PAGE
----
Mary Kay Red Flags
This story was sent in by a woman who signed up for Mary Kay and then quit, all in the same week.
It was a funny thing how it all happened, I mean “becoming” a Mary Kay Consultant. (I might add it all happened in the course of one week that I was in and out of it!)
It was a fast, unexpected whirlwind of “you are fabulous” and “fantastic” all smiles “coffee meeting” that I met with a Mary Kay lady/friend, and I thought “Why not, what could it hurt to do a little business on the side?”. Plus I had met her previously at a facial party and had a pretty nice time and everyone else seemed to purchase lots of product.
She told me that I could do it at my own pace, just as long as I did $200 in 6 months. I figured I could sell $33 of stuff each month and probably more since she thought I was “fabulous”:) I have a full time job, but I thought maybe one of these days when I have a family I could do more MK at home.
But fortunately there were a series of red flag warnings that I encountered:
First Red Flag: Being excited
Anyway, after about an hour or so I signed contract and then she asked me what I was the most excited about being a new consultant. Right off the bat, I thought that is a weird question. Mostly because I didn’t really feel excited. Plus she sounded kind of rehearsed. Later I would find out she was using a script. But I answered her with something sort of made up like “I am excited to show my mom all the products.” What a lame answer to a lame question! So then I went home and didn’t think much about it.
Second Red Flag: Have to wear a skirt
She called the next day and said she was sending me the “starting a new business” packet, and that I should go to a meeting with her, and that I needed to wear a skirt at the meeting to look professional. I thought to myself I work in a professional office and I wear dressy pants, what is so wrong with wearing beautiful dressy pants?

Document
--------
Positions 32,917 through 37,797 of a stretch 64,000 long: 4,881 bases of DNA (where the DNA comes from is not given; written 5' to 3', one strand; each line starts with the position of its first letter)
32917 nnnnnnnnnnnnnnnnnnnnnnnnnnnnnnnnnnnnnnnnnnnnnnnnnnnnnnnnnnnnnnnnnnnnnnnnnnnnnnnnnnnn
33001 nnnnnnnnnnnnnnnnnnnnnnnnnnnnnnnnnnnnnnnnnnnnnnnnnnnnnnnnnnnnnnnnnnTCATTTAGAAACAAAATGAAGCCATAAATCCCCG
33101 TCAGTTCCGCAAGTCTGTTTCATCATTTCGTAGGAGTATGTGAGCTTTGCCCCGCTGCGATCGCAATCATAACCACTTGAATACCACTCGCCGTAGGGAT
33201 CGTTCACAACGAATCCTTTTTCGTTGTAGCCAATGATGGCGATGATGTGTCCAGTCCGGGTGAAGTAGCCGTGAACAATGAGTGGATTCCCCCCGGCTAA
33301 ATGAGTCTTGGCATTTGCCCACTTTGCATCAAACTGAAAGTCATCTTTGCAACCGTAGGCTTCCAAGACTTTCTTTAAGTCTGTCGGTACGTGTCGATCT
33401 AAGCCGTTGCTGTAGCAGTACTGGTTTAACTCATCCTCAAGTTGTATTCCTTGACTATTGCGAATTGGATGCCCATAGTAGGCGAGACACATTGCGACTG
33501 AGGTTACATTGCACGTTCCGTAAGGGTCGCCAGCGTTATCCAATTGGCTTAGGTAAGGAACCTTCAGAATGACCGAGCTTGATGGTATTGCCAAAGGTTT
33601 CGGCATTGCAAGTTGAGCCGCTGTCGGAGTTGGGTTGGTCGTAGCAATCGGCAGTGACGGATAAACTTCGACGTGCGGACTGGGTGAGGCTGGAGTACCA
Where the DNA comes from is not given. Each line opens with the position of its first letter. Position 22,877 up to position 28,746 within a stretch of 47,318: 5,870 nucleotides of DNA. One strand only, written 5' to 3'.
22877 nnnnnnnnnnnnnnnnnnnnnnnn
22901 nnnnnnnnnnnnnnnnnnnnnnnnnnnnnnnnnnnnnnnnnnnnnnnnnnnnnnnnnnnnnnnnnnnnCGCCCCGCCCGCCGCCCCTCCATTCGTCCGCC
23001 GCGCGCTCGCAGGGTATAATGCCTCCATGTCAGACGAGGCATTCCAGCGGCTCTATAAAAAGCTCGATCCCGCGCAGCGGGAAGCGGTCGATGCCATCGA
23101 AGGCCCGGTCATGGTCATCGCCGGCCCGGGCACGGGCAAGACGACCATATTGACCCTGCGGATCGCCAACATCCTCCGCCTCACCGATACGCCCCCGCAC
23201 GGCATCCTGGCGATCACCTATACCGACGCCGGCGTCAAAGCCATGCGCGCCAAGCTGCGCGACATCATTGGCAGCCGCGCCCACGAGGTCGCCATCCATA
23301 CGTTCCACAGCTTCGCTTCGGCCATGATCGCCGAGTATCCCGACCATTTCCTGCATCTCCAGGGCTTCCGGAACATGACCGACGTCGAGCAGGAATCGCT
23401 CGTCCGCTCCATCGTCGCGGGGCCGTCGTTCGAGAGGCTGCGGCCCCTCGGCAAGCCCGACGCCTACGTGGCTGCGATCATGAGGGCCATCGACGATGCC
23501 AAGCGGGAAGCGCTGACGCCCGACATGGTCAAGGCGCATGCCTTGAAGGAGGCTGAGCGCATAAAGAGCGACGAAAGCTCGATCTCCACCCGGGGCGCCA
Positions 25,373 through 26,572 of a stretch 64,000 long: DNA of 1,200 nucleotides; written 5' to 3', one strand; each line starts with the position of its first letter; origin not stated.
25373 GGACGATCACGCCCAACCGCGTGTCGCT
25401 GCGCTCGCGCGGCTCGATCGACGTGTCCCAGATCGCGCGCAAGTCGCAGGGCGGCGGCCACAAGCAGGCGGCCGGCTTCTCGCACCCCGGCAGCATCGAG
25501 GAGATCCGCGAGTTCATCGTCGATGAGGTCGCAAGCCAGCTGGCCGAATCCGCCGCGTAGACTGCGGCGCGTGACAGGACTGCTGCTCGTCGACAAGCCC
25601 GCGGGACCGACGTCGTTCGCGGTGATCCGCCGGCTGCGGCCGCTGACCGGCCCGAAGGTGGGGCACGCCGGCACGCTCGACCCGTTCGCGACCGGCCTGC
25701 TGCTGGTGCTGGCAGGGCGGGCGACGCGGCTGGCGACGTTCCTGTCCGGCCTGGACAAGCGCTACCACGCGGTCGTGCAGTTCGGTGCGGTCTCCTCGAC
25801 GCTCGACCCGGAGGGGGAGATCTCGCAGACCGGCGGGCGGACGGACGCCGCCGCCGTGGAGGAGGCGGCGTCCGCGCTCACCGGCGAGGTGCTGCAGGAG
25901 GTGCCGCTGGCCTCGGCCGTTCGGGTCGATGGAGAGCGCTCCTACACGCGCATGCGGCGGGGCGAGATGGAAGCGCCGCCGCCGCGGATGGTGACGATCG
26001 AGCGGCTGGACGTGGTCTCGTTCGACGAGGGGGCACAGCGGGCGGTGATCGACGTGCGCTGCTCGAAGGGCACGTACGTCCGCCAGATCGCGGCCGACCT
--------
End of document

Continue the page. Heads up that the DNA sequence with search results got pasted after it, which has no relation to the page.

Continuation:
Third Red Flag: Inventory packages
The next day she gave me a packet/folder to read on how to start my new business. So I took it home and eagerly opened it expecting to find out all about the products how they are made and how to show women how to use the products, but instead it had a fact sheet on what to say to different types of potential new consultants. Nothing about customers though!.
I kept looking for any information about what number to call to order something for a customer of mine. I just kept finding more information on how to get more consultants. So something was very fishy to me.. VERY Fishy!!!
Why was there so much info on how to get new consultants? I thought that I was going to sell to customers! Then I realized that I had made a huge mistake, because there was this inventory package sheet of various prices starting at $600 all the way up to $7,000!!! What!!! I was quickly learning that I had to buy inventory (which was not explained to me during our “fantastic coffee” meeting) It was sinking in that I had to buy a package, but I only wanted to sell the minimum $225. I was outraged!
I felt like a fool. I should have asked more questions, I thought that I was just going to call a 1-800 number to order a few items.
There were too many red flags for me at this point. Then I typed “Mary Kay cult” into Google search. And lo and behold what did I find but many topics on this subject of Mary Kay cult.. and my eyes were opened. I quickly read over some of the stories from previous MK directors and I only needed to read a dozen or so to be convinced that MK was bad news.
And I quickly sent back my “starter kit” and thought how odd it was that the side of the box said “making dreams come true.”
I was pleased to find out that when you send your product back, then you are no longer able to be involved with MK, so I felt like I had just said to my MK lady “checkmate” and had won the game of chess, because she could no longer maneuver her cult-like scripts to corner me into anything.
I hope that my story will help anyone who is wondering about MK. Please take the time to research all the facts. You can find them on Pink Truth.